Rewind: News Highlights From The Last 7 Days


The City of Lansing on Friday announced a new overnight family warming center set to open Nov. 27 at the Letts Community Center. The facility, at 1220 W. Kalamazoo St., is a pilot program that will emphasize families with children who do not have a primary residence, according to the press release from the city’s Department of Human Relations and Community Services. It will operate seven days a week, from 7 p.m. to 7 a.m., and remain open through April 30. The State of Michigan approved $800,000 in their latest budget to allow the city to contract with a vendor to operate the warming center. The city selected Detroit Rescue Mission Ministries, which currently operates eight shelters in four Michigan counties: Wayne, Macomb, St. Clair and Livingston.

Hometown hero Earvin “Magic” Johnson returned to Lansing and volunteered at the Holiday Hope for Families event Saturday at Union Missionary Baptist Church. The program provided 800 Lansing-area families with food, personal care items and other necessities via donations from organizations that included Feed the Children, Kroger and Avon. Over 120 volunteers participated in the event at 500 S. Martin Luther King Jr. Blvd, which was co-organized by the Magic Johnson Foundation and Concord Hospitality. Johnson and his wife, Cookie, were married at the church in 1991.

Lamar Kemp, the 15-year-old who allegedly shot and killed Ted Lawson in Lansing on Oct. 8, is facing additional penalties for intimidating witnesses. Prosecutors filed a petition against Kemp in juvenile court on Thursday and will try to have that charge moved to adult court where his murder charge was filed. Kemp is being held at the Ingham County Jail, from where he allegedly threatened to harm or kill those witnesses. In Thursday’s hearing, 54A District Judge Stacia Buchanan ruled that Kemp will remain in that facility but stripped him of communication privileges aside from his legal representation at the county’s Public Defender’s Office.

The city of East Lansing said Thursday that an independent review found no merit to an anonymous complaint filed against the city this year. The complaint claimed that Mayor Ron Bacon and other City Council members and city staff behaved unethically and violated the City Charter, allegedly prompting several city staff members to resignation. Further details were not provided. The report was conducted by attorney J. Randall Secontine, to whom the city paid $259 per hour, according to the Lansing State Journal.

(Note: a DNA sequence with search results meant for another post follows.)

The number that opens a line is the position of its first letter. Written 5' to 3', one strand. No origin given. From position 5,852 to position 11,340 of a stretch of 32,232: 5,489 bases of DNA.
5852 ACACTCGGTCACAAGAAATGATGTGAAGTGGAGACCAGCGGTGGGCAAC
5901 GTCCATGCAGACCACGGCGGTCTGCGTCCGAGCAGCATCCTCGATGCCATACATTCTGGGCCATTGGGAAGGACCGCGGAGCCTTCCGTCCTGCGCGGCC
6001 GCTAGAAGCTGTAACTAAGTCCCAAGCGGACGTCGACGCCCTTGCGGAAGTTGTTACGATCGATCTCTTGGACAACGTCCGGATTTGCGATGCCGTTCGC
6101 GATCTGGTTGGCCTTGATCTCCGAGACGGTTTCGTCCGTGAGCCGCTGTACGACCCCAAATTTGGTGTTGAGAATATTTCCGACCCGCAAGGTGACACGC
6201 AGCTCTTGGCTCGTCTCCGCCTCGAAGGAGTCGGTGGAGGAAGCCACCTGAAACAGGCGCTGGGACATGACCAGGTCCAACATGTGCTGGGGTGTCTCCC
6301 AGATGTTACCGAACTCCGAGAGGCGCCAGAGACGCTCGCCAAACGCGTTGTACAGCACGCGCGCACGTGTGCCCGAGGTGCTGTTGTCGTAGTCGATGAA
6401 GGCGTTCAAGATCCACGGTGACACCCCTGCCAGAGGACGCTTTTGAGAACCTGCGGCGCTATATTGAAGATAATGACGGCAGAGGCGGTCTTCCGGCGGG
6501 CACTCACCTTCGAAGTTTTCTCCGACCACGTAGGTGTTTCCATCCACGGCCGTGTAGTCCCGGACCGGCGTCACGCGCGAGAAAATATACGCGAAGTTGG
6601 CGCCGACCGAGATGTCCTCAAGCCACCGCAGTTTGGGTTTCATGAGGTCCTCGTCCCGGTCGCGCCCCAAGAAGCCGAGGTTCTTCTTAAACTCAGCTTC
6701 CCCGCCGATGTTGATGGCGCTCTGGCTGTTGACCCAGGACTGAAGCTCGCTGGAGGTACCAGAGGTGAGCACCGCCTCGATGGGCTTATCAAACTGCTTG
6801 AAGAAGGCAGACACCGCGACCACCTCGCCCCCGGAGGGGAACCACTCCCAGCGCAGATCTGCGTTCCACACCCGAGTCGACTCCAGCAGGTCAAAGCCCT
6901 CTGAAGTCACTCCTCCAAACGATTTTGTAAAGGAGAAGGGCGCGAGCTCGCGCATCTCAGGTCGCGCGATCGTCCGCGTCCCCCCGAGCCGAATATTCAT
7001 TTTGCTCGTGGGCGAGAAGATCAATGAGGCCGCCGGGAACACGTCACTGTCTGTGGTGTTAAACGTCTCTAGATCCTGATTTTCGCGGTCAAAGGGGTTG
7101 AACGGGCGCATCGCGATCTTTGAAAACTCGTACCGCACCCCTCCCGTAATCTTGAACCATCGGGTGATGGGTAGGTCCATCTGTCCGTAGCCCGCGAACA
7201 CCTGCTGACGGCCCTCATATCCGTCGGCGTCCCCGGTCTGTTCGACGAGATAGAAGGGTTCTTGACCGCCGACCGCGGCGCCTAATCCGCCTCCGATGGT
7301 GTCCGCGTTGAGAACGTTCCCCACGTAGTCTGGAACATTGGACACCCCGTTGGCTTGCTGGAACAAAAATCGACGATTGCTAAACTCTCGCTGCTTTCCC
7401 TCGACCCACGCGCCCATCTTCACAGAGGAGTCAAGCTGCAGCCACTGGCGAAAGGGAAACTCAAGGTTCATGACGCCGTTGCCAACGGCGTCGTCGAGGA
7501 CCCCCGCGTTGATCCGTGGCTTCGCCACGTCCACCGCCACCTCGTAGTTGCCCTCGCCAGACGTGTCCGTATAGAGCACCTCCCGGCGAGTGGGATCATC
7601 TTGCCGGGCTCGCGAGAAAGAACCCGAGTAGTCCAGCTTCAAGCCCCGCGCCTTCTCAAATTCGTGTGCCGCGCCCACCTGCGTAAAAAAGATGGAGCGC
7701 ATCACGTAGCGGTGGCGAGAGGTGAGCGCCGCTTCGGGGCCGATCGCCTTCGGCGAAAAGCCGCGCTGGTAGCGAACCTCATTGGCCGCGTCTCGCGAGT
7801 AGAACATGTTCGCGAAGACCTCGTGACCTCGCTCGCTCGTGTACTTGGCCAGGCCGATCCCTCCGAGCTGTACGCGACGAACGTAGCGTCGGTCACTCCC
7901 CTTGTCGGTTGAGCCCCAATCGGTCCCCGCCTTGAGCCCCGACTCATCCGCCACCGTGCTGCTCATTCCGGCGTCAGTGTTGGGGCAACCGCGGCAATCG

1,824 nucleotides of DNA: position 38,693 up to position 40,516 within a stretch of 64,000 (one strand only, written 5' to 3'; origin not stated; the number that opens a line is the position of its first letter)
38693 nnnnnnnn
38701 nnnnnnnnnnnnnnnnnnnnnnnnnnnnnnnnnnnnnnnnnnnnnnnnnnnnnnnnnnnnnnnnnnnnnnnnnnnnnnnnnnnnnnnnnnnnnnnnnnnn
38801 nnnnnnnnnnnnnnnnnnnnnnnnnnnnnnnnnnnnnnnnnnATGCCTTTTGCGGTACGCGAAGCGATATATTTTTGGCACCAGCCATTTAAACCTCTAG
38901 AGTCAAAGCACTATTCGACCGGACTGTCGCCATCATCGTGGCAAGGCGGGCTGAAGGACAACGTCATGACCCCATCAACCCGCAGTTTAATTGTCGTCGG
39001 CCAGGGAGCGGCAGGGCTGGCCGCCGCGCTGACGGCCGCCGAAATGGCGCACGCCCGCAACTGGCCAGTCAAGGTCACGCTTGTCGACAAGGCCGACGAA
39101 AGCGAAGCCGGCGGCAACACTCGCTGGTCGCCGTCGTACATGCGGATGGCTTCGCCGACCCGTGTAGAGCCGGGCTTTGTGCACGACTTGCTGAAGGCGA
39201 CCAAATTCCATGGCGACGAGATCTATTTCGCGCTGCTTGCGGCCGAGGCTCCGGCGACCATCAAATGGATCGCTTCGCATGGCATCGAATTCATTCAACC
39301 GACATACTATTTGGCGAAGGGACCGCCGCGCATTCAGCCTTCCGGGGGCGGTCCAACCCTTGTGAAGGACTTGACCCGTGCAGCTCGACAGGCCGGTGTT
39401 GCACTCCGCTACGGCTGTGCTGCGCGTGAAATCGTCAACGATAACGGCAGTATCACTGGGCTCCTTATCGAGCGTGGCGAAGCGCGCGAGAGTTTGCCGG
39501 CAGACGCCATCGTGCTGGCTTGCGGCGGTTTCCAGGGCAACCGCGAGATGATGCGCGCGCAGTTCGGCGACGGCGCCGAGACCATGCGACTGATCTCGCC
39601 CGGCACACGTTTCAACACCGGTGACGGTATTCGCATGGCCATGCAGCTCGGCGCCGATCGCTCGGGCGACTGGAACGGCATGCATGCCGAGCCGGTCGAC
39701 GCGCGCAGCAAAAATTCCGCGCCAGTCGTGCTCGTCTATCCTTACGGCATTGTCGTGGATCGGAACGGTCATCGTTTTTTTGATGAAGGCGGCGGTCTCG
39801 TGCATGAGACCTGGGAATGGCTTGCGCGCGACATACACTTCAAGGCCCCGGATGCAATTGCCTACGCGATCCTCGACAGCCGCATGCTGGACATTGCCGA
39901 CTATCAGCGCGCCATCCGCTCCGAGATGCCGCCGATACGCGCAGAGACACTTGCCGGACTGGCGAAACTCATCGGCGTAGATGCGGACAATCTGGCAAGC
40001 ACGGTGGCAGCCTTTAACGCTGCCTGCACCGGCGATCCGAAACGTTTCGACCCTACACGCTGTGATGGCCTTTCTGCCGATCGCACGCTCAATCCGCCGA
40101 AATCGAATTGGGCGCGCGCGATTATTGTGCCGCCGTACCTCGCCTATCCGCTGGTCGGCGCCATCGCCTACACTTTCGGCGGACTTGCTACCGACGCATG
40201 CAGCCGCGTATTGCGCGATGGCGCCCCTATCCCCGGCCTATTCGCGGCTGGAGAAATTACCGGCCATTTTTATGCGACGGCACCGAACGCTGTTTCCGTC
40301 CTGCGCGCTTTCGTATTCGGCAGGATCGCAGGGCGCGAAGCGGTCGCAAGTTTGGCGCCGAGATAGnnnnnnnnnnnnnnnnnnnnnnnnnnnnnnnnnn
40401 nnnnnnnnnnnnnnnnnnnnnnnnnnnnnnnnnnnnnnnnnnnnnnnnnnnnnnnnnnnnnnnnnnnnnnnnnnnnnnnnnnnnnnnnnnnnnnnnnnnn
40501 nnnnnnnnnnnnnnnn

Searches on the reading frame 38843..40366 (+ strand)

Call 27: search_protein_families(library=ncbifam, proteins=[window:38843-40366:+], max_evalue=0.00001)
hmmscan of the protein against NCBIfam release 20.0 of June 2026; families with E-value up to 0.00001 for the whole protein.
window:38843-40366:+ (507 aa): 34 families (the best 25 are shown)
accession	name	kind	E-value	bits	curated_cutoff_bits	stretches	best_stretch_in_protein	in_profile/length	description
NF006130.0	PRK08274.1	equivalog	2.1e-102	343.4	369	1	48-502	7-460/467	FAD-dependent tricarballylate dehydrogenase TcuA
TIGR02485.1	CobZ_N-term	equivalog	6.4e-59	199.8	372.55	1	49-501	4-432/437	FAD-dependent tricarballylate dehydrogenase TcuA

Thousands of pro-life activists gathered at the Capitol Building lawn Wednesday for a “March for Life” event. The rally was organized in conjunction with the one-year anniversary of the passage of Proposal 3, which enshrined abortion rights in Michigan’s state constitution. Many in attendance were members of Right to Life of Michigan, an organization which presented a lawsuit to the state the same day over the proposal, claiming it violates federal constitutional protections. Ohio passed a similar ballot proposal Nov. 7.

 A Lansing Community College representative told federal court officials there’s no evidence that personal information exposed in a data breach has been used or sold. The breach in question occurred between Dec. 25, 2022, and March 15, 2023, when “an unauthorized actor may have had access to certain systems,” according to a June 29 statement from LCC administrators. Several former students filed lawsuits following the announcement.

 Country Mill Orchard and Cider Mill, and the city of East Lansing, have agreed on a settlement six years after the city denied the farm a vendor’s license for its farmers market. The long-running lawsuit began in 2017, when Country Mill owner Stephen Tennes publicly stated he would not hold same-sex weddings at the farm and orchard. Tennes claimed his religious freedoms were being violated and won a preliminary injunction that same year. Since then, the farm has been permitted as a vendor at the market, but the legal battle continued. In August, U.S. District Judge Paul Maloney ruled for Tennes and against the City of East Lansing, leading to the current, undisclosed settlement.

Seann Pietila, 19, pleaded guilty Monday to a federal charge of transmitting a threatening communication after he was accused of threatening a mass shooting at a Lansing synagogue.
 … A mother and her 1-year-old son were rescued after their van sank into the Red Cedar River Friday afternoon. LPD Sgt. Randall Hon said it “appears” the vehicle was driving southbound on Beech prior to falling into the river, and that an investigation is underway. … A power outage at Lansing Community College’s downtown campus Wednesday spurred class cancellations through Friday morning, when power was finally restored. BWL’s outage map failed to show an outage in the downtown area. … Fire crews put out a fire at a Lansing home on Hillsdale Street around 9 a.m. Friday. No one was harmed.


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